Welcome Twitter followers, Facebook friends, and discerning blog readers. Feliz Navidad from Punta Arenas, Chile. Since our first post in Ushuaia, we’ve cycled nearly 500 kilometres, which has been one of the most physically demanding things we’ve ever done. Over the past two weeks we’ve experienced the full range of emotions that bike touring brings, from the incredible highs of climbing passes, to the dreadful lows of cycling into a headwind.
We left you the night before departure in Ushuaia, and after an overly long breakfast the realisation hit that we couldn’t sit in a hotel all day and had to face the inevitable. We loaded up the bikes, filled up the fuel bottle, inflated the tyres and nervously wobbled out of Ushuaia on the footpath.
The footpath soon disappeared and we were thrown onto the wild Argentinian roads. After a near miss with an Argentine rubbish truck and having no idea what we were doing, we thought we would be safer riding on the hard shoulder.
It was 15 slow kilometres riding on this awful surface before we met a French cyclist heading the other way who kindly informed us that it was perfectly safe on the road. Safe in the knowledge that the trucks weren’t out to get us, our pace quickened and we soon found ourselves pedalling through some beautiful scenery.
Tiring and seeing yet another hill to climb, it was time to call it a day and find somewhere our first wild camp. This proved rather testing and after a number of attempts we managed to get off the road and set up in a damp forest for the night.
A restless night was spent under canvass and as we packed up the next day, Mel had what would turn out to be the first of many toilet incidents. Having read about leaving no trace, the process should be: dig a hole, empty bowels, wipe, bury your mess and burn the toilet paper. Unfortunately, Mel missed out on these instructions and managed to set fire not only to the toilet paper, but to her daily offerings as well. I’m still unsure as to how she put it out…
We began that day with the climb we couldn’t face the previous day. Map reading isn’t exactly one of our strong points, so little did we realise that we were actually climbing up over the Paso Garibaldi, a 2-hour slog with a break every 10 minutes. We eventually made it to the top.
Having climbed our first “pass” we were feeling particularly pleased with ourselves and decided to push on to our first town, Tolhuin. Big mistake. The wind turned, the snacks ran out, and we were perilously low on water. As we pushed the bikes up yet another hill, tears in Mel’s eyes, we were seriously questioning what on earth we were doing.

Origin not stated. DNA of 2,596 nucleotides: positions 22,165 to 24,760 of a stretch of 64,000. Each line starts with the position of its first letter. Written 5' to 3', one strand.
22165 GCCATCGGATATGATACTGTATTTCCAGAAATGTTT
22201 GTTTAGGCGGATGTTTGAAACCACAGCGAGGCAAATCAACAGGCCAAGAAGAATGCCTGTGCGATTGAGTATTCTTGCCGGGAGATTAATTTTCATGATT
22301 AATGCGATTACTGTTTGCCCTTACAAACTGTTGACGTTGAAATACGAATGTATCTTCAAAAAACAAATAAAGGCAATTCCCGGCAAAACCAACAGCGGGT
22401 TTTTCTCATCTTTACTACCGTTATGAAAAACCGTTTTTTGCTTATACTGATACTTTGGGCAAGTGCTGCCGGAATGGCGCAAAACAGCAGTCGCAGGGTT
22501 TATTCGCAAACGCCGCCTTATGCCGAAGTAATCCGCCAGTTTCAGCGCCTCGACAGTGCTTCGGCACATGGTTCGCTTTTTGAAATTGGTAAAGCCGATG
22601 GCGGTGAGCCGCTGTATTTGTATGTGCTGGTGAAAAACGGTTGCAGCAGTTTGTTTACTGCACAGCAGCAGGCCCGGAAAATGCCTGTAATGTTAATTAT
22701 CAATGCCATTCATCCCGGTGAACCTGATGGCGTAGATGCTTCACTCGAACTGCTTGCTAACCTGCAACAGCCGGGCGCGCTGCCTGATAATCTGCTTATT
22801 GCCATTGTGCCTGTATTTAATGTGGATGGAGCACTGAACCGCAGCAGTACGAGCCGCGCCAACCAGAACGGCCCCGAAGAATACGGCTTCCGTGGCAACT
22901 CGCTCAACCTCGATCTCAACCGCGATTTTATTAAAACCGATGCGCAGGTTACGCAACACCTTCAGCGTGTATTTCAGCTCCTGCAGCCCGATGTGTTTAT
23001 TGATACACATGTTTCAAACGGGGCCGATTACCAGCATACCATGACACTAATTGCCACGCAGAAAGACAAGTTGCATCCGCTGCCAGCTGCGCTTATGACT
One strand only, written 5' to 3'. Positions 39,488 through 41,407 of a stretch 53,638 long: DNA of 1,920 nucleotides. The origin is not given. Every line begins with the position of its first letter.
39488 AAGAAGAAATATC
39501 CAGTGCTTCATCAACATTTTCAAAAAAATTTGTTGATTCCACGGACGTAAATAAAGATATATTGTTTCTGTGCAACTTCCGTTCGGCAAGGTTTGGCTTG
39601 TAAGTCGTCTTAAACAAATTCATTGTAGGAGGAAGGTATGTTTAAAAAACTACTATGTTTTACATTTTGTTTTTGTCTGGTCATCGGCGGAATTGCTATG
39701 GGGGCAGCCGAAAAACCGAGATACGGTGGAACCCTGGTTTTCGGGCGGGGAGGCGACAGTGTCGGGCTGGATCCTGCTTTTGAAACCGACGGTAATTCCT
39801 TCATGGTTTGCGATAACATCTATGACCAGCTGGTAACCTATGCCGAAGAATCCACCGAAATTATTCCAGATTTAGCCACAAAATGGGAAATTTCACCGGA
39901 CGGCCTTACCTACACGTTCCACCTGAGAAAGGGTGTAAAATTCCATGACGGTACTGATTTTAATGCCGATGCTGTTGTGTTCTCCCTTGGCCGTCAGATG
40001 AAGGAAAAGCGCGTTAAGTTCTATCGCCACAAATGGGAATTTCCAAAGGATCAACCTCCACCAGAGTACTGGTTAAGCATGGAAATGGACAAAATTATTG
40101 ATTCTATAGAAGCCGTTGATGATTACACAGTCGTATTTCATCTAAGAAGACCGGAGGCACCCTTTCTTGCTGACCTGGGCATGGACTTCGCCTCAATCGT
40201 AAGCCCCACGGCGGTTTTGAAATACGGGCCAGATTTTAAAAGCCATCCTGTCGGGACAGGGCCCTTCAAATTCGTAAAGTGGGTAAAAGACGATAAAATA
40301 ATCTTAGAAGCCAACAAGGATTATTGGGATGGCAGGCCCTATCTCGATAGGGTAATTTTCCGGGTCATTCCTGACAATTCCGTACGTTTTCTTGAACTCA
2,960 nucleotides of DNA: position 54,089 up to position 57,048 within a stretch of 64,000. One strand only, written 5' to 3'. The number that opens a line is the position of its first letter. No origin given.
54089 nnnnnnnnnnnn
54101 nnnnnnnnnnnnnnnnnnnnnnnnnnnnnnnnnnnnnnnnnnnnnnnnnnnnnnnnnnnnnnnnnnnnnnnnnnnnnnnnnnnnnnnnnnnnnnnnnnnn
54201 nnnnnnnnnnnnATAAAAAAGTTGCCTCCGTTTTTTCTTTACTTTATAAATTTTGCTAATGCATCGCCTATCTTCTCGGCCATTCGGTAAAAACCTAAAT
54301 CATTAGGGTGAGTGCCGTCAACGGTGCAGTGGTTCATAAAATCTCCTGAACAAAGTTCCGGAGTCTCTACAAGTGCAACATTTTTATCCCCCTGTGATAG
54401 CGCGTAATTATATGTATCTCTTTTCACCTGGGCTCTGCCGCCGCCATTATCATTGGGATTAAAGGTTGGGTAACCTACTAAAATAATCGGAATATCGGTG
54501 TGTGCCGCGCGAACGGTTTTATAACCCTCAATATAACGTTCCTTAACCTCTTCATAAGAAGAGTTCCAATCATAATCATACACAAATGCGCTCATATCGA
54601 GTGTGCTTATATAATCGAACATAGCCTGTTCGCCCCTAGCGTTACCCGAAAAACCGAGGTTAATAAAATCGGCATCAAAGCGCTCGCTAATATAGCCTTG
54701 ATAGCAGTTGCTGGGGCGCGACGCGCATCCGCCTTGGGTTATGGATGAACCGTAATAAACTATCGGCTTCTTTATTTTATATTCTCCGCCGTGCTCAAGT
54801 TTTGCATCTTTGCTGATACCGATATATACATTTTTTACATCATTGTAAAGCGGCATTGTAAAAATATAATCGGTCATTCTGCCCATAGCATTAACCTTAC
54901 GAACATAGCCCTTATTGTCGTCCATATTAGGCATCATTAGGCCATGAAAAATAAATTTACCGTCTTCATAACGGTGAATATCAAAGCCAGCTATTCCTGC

Rolling into dusty Tolhuin, with its stray dogs and suspicious locals didn’t make us feel any better, however we managed to locate the bakery, which according to other cyclists we could stay at. Using my best language skills, I asked if there was somewhere to stay, thinking that two cyclists, helmets and all, would be welcomed with open arms. In return, I received a flurry of rapid fire Spanish, of which I managed to understand little. We limped down the road to the overpriced hotel and crashed out for a night.
Exhausted and full of self-doubt, we decided to stay an extra day to rest and repack our overloaded panniers. Rested, and about 5 kilos of luggage lighter, we were ready to hit the road the next day until Mel started crying. And crying. And then crying some more. She could not face the thought of another day like the last on the road. It took all of my best convincing and cajoling to get her back on the bike, and we slowly made our way to Rio Grande.
What can you say about Rio Grande? Bleak is about the best word for it. Whilst we were thankful for the rest and a roof over our head, we were more than happy to hit the road again, heading towards the border post of San Sebastian and into Chile.
We made good time and in spite of inadvertently smuggling nectarines into Chile, which we devoured illegally inside Chilean territory, we crossed our first border and faced the worst roads of the trip so far.
The smooth paved roads were now a thing of the past, as we bounced and juddered our way along the gravel roads for a tail wind assisted 85kms, the longest day so far. As we went to set up our tent in a quarry that evening, we prayed that the wind wouldn’t change direction. Luck was not on our side.
We woke to find that the wind was no longer our friend. What pushed us along previously now ferociously drove into our faces. We attempted to ride like a 2 man peloton in the Tour De France, however, every time I turned my head, Mel was 10 metres back down the road. Cue lots of shouting, more tears, and the resentment slowly building.
Now cycling in silence, we met an American cyclist who told us that the last ferry before Christmas was leaving in a few hours. Having laid down the gauntlet of trying to cover 35kms in 4 hours, and not wanting to spend Mel’s birthday in a fishing village, we fuelled up on plain white bread (having smashed the jam a few days previously, it was all we had), gulped down our water tainted with petrol and made it to Porvenir with an hour to spare, only to find that the ferry left 5 hours later!
Porvenir was full of a number of Dutch cyclists all heading in the same direction. So having caught the ferry across the Strait of Magellan, we have spent the last few days together here in Punta Arenas visiting penguin colonies, eating things that aren’t pasta, and drinking some well earned beers! It’s quite reaffirming to realise that we’re not alone at attempting this crazy endeavour.
And that’s it. It’s Christmas Day. Mel has spent all day in bed. I’ve written this for those living vicariously through us. We have another day off tomorrow before we head to Puerto Natales. Let’s just hope the wind is on our side.
Chris – 25/12/12
PS. Christmas cheer deserted you? Why not play our new fun game – Spot The Penguin.